Promoting open science is one of the most common goals in the research policy of funders. Funders often require or at least recommend open publishing of the research results and making the research materials and methods available whenever legally and ethically possible. The Academy of Finland, for example, takes the promotion of open science in planned research projects into consideration when making funding decisions and requires the open availability of any scientific publications it finances. The research materials must also be saved or made available in a national or international archive or storage system that is important for the field in question, but, for justified reasons, there may be various levels of openness for the materials from fully open to confidential.
Observe the expenses related to (open) publishing and data management in the budget, if the funder in question accepts them as project costs.
The publication plan presents the publication and dissemination of the research results to the scientific community, other potential users and the general public.
Scientific publications can be made available by using either Green or Golden Open Access:
In Green Open Access, the article is published in a traditional, scientific subscription-based publication and self-archived for open access in an electronic archive of publications, the publication archive Taju in case of Uniarts Helsinki.
In Golden Open Access, the article is directly and openly published in a high-level, so-called open access publication operating according to the principles of open science. In that case, the publisher is responsible for the open access of the article and the article is immediately available to anyone. The publisher usually collects an article processing charge (APC). Some funders accept the article processing charge as a project expense, as long as the cost is generated during the project.
A so-called hybrid model may also be possible. It combines the subscription-based and free-of-charge access. The author may make the article publicly available by paying the article processing charge determined by the publisher even if the publication is otherwise only available to its subscribers.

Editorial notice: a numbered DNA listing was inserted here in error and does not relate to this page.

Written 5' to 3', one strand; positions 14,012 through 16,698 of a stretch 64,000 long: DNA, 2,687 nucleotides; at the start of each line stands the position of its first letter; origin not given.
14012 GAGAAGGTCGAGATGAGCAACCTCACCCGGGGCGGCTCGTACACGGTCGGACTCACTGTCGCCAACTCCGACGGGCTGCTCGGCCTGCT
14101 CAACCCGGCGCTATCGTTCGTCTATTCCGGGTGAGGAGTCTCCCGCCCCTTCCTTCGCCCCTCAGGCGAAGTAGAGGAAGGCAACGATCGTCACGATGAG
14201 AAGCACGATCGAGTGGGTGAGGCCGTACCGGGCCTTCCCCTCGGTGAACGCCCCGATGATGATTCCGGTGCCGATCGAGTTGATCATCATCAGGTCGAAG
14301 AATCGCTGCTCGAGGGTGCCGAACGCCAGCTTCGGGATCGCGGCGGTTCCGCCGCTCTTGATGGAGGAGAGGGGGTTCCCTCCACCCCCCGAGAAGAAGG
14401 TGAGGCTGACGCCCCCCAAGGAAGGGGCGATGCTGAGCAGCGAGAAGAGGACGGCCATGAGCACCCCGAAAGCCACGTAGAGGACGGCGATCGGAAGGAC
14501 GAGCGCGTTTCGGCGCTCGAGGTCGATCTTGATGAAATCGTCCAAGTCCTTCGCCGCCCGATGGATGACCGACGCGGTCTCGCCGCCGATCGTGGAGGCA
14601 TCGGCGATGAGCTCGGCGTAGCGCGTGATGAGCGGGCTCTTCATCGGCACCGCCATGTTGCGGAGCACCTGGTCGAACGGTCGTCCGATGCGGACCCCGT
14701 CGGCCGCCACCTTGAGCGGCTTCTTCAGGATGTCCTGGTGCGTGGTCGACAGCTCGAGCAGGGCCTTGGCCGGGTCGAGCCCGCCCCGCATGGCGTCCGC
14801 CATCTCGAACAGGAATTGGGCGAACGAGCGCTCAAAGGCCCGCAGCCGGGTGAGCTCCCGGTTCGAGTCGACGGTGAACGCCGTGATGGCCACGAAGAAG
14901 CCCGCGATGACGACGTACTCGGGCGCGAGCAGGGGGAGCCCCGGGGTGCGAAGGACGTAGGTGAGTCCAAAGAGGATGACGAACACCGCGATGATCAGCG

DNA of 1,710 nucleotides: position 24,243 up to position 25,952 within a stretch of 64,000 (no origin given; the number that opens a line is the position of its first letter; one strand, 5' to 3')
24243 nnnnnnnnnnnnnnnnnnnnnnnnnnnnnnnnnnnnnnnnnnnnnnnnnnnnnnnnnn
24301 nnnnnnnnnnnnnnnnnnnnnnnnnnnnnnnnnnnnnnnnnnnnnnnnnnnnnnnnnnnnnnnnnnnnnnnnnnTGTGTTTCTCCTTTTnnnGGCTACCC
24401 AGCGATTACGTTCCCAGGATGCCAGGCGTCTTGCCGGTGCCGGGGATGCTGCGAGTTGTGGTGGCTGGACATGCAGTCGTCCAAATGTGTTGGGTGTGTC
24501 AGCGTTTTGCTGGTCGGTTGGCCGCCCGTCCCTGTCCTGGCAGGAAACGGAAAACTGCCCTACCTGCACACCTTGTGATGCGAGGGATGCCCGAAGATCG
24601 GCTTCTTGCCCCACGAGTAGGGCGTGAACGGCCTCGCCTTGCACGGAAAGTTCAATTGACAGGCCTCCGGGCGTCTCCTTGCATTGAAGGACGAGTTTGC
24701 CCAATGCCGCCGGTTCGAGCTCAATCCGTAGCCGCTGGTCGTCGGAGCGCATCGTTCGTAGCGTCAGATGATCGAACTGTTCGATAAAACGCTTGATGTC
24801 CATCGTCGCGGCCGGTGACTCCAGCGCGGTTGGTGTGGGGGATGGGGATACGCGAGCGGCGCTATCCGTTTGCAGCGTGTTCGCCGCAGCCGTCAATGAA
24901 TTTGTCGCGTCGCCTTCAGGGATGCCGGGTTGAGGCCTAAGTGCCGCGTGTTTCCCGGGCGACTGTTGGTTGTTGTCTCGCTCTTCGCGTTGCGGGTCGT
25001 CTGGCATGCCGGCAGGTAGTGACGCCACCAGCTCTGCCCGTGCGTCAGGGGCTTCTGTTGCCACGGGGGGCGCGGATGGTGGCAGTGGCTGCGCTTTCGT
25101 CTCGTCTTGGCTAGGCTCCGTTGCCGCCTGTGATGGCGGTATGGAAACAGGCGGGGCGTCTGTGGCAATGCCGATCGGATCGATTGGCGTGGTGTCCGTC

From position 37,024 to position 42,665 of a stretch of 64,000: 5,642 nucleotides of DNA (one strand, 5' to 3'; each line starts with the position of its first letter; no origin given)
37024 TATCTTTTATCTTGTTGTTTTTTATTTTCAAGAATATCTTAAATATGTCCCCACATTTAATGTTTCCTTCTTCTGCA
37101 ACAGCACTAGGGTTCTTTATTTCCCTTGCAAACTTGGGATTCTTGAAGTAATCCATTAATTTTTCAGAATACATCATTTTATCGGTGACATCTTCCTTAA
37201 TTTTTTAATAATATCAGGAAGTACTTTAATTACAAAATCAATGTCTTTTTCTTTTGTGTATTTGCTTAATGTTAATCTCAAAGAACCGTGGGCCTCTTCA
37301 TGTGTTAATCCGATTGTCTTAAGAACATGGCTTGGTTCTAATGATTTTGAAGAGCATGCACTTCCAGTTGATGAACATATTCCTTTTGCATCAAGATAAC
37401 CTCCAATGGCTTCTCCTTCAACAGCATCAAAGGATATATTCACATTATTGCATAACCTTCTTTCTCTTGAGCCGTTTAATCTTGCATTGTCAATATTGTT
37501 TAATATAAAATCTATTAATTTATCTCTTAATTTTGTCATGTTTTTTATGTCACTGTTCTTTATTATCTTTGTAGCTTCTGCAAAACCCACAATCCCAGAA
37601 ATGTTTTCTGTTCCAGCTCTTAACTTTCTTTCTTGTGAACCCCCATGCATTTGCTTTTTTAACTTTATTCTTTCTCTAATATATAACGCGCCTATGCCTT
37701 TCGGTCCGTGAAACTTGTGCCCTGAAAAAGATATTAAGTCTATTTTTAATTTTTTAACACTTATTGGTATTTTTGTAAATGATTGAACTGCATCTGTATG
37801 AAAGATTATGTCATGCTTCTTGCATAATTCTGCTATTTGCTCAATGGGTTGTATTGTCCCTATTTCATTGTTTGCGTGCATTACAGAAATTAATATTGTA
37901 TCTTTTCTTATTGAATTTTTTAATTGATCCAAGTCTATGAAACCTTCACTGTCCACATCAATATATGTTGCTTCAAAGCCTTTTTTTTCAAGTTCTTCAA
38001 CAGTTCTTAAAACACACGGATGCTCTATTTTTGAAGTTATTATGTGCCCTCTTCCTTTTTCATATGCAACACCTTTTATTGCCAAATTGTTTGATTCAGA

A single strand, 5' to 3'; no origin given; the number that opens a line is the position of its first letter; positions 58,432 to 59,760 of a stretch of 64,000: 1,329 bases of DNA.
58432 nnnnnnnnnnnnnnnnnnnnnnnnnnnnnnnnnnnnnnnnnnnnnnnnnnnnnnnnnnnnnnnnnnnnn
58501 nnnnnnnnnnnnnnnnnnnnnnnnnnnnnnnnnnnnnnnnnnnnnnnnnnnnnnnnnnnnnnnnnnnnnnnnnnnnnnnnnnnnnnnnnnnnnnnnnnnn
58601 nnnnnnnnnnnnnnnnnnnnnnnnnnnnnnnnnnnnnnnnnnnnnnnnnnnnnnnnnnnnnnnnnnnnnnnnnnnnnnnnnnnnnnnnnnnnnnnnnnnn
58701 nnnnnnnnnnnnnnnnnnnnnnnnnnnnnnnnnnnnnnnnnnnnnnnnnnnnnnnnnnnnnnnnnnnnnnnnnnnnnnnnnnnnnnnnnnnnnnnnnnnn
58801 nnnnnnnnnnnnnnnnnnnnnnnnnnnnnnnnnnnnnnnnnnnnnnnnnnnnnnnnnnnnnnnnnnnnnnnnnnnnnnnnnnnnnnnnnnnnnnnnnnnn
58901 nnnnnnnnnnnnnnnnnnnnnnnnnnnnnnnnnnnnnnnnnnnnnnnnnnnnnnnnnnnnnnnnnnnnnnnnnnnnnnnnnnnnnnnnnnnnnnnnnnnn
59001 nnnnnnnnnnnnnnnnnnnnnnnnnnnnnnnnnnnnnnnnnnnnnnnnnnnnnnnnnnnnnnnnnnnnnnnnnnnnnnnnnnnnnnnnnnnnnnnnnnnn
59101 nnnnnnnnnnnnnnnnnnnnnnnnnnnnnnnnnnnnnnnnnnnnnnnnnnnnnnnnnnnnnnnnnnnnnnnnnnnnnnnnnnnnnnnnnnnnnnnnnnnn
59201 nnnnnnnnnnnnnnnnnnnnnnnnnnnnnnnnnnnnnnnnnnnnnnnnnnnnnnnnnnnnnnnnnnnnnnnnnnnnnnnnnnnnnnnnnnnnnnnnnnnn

For more information on Open Access, please see the publishing guide of Uniarts Helsinki. The guide includes, for example, a parallel publishing permission for commercial publishers available for copying.
Funders often require a data management plan as an application attachment. The length of the attachment is usually 1–2 pages. A data management plan describes how research data are collected or created, how data are used and stored during research and how they are made accessible for others after the research has been completed. Any ownership, copyright and IPR issues and ethical considerations related to these must also be taken into account. Remember that the plan will be amended as the project proceeds, meaning that you do not need to predict everything in the early stages of the project. If necessary, ask the Research Services or the library for advice. The library provides support for drafting a data management plan as well as for managing and describing data for the duration of its specified lifespan.
Research materials must be securely stored during the project. When the project has been completed, the materials must be saved and, if possible, made openly available as soon as possible after the publication of the research results in national or international archives important for the field in question, observing any restrictions caused by, for example, legislation and ethical considerations. The goal is, above all, the usability of the data, not openness for the sake of openness. Materials that are already publicly accessible do not need to be saved again. In fact, it is often useful to differentiate between the existing data used in the project and the data collected or created in the project.
See more information in the Uniarts data management guide.
In general: Publishing at Uniarts
Copyright Attorney (IPR Services of the Arts) Maria Rehbinder (firstname.lastname@example.org)
Senior Information Specialist Maaria Harviainen
Information Specialist Harri Ollikainen
Data management plan tool dmpTuuli can be used when writing the data management plan, often required by research funders. The tool offers additional information and questions that facilitate the planning.
Finnish Data Archive's (FSD) Data Management Guidelines offer information on questions relating to for example rights, data protection and data storage.